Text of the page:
Three Books Any Watch Collector Would Love To Find Under The Tree

According to science, reading books is good for you. With every page we turn, researchers say, we improve memory and empathy while reducing depression and stress.

If we were to unscientifically extend the logic of this data, reading about watches has got to have even more benefits to the watch lover’s health and well-being. This is why we are recommending the following tomes about time for the book and watch lover on your list.

Andrew Grima: The Father of Modern Jewellery by William Grant

The first major monograph on Andrew Grima, this book covers the career of the most important British jewelry designer of the Swinging Sixties. Andrew Grima represents an era of daring design, and this substantial overview of his work is as opulent as his glittering creations.

Grima was at the forefront of the swinging 1960s London-based jewelry design movement, making over-the-top pieces for royals and the jet set alike. But for watch collectors, his collaborations with Omega provided the most audacious examples of his work.

In 1969, Omega commissioned Grima to design a collection called About Time. This collection’s almost free-form, sculptural shapes were a testament to the designer’s artistic impulses. These pieces also alluded to his skills as a jeweler using faceted semi-precious gemstones faceted for crystals.

After Omega, Grima went to work for Hamilton’s Pulsar division in the mid-1970s to design upscale solid gold versions of the company’s pioneering digital electronic watches. These designs emphasized a cleaner, symmetrical style.

Not only does William Grant’s book feature many lush photographs and drawings of both of these collections to illustrate how versatile Grima was as an artist, but it also provides the reader with a new appreciation for the art of watch design in general.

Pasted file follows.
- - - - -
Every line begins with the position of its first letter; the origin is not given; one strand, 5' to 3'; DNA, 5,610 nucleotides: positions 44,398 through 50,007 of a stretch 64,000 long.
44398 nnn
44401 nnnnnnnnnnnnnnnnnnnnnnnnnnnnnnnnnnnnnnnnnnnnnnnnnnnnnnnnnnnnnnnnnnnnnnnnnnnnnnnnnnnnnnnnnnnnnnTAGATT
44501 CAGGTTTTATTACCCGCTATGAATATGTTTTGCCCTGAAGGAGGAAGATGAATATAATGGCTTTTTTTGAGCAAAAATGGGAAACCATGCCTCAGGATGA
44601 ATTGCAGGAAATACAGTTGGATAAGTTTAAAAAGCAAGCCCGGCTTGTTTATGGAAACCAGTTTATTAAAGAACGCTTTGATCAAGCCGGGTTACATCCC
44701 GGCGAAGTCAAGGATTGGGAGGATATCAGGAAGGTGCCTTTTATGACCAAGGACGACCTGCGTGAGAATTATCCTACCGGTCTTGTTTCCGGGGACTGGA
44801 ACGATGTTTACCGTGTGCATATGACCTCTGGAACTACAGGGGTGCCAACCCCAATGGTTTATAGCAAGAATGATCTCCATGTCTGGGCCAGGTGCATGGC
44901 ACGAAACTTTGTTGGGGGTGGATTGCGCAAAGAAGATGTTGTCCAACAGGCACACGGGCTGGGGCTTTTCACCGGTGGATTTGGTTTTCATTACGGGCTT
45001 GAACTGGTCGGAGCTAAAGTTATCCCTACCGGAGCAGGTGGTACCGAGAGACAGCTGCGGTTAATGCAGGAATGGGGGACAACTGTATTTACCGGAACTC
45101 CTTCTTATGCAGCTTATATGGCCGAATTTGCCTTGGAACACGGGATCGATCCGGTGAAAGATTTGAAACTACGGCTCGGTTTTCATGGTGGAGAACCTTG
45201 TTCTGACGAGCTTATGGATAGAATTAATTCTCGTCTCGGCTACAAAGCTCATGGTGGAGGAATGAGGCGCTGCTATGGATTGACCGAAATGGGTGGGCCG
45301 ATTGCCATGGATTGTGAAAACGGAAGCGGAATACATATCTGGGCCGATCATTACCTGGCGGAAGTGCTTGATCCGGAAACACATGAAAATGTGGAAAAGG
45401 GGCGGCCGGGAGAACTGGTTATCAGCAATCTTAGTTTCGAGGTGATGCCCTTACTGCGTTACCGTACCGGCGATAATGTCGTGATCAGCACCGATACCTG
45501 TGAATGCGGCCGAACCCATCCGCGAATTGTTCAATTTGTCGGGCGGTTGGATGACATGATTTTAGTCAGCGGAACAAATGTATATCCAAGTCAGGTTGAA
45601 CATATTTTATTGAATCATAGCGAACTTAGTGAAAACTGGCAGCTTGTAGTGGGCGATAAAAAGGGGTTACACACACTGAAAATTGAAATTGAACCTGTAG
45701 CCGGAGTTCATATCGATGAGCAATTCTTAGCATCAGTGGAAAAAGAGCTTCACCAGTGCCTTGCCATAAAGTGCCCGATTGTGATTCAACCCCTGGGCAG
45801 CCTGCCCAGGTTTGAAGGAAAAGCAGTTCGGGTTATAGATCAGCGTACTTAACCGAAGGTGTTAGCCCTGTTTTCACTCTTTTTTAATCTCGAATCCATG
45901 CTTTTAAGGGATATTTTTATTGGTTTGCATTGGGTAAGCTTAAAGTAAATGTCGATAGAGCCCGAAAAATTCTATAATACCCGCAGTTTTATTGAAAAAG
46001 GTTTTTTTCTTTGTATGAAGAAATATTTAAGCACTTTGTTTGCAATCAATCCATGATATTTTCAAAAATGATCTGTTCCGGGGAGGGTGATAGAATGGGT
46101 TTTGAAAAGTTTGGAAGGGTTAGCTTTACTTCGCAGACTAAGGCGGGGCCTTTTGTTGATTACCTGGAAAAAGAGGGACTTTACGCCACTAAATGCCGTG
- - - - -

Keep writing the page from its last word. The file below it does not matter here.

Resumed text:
Time to Race: Watches and Speed. Stories of Men and Machines by Cesare Maria Mannucci and John Goldberger

Time to Race is an exhaustive work celebrating the connections between racing and watches. It’s an entertaining read for more casual racing and watches fans, but it still has plenty of insight for those whose knowledge extends beyond the TAG Heuer Monaco or the Paul Newman Daytona.

A collaboration between racing authority Cesare Maria Mannucci and influential watch collector John Goldberger (with forewords by Piero Ferrari and TK Mak), Time to Race presents the stories of the drivers, the cars they drove, and the watches they wore.

Not only is it a worthy investigation of the intersection of automotive and horological innovation between the 1930s and the ‘70s, but it’s also lavishly illustrated with new and archival photos. Mannucci and Goldberger’s passion for automobiles and timepieces lifts off the pages, and that enthusiasm is infectious.

Watches: A Guide by HODINKEE

If you are looking for a book that will appeal to both newbies and more seasoned collectors, Watches: A Guide by Hodinkee provides a fun overview of all things horological.

Hodinkee teamed up with Assouline, the esteemed publisher of oversized and glossy coffee table books, to create this tome. Breaking it down into manageable blocks of information, Watches: A Guide is helpfully composed of nine sections: “A Brief History of Time,” “Chronographs,” “The Dive Watch,” “Travel Time,” “Military Watches,” “High Complications,” “Women and Watches,” “Dress Watches,” and “Icons.” Each chapter is written by a different Hodinkee editor, so you get a lot of fresh takes on the subjects.

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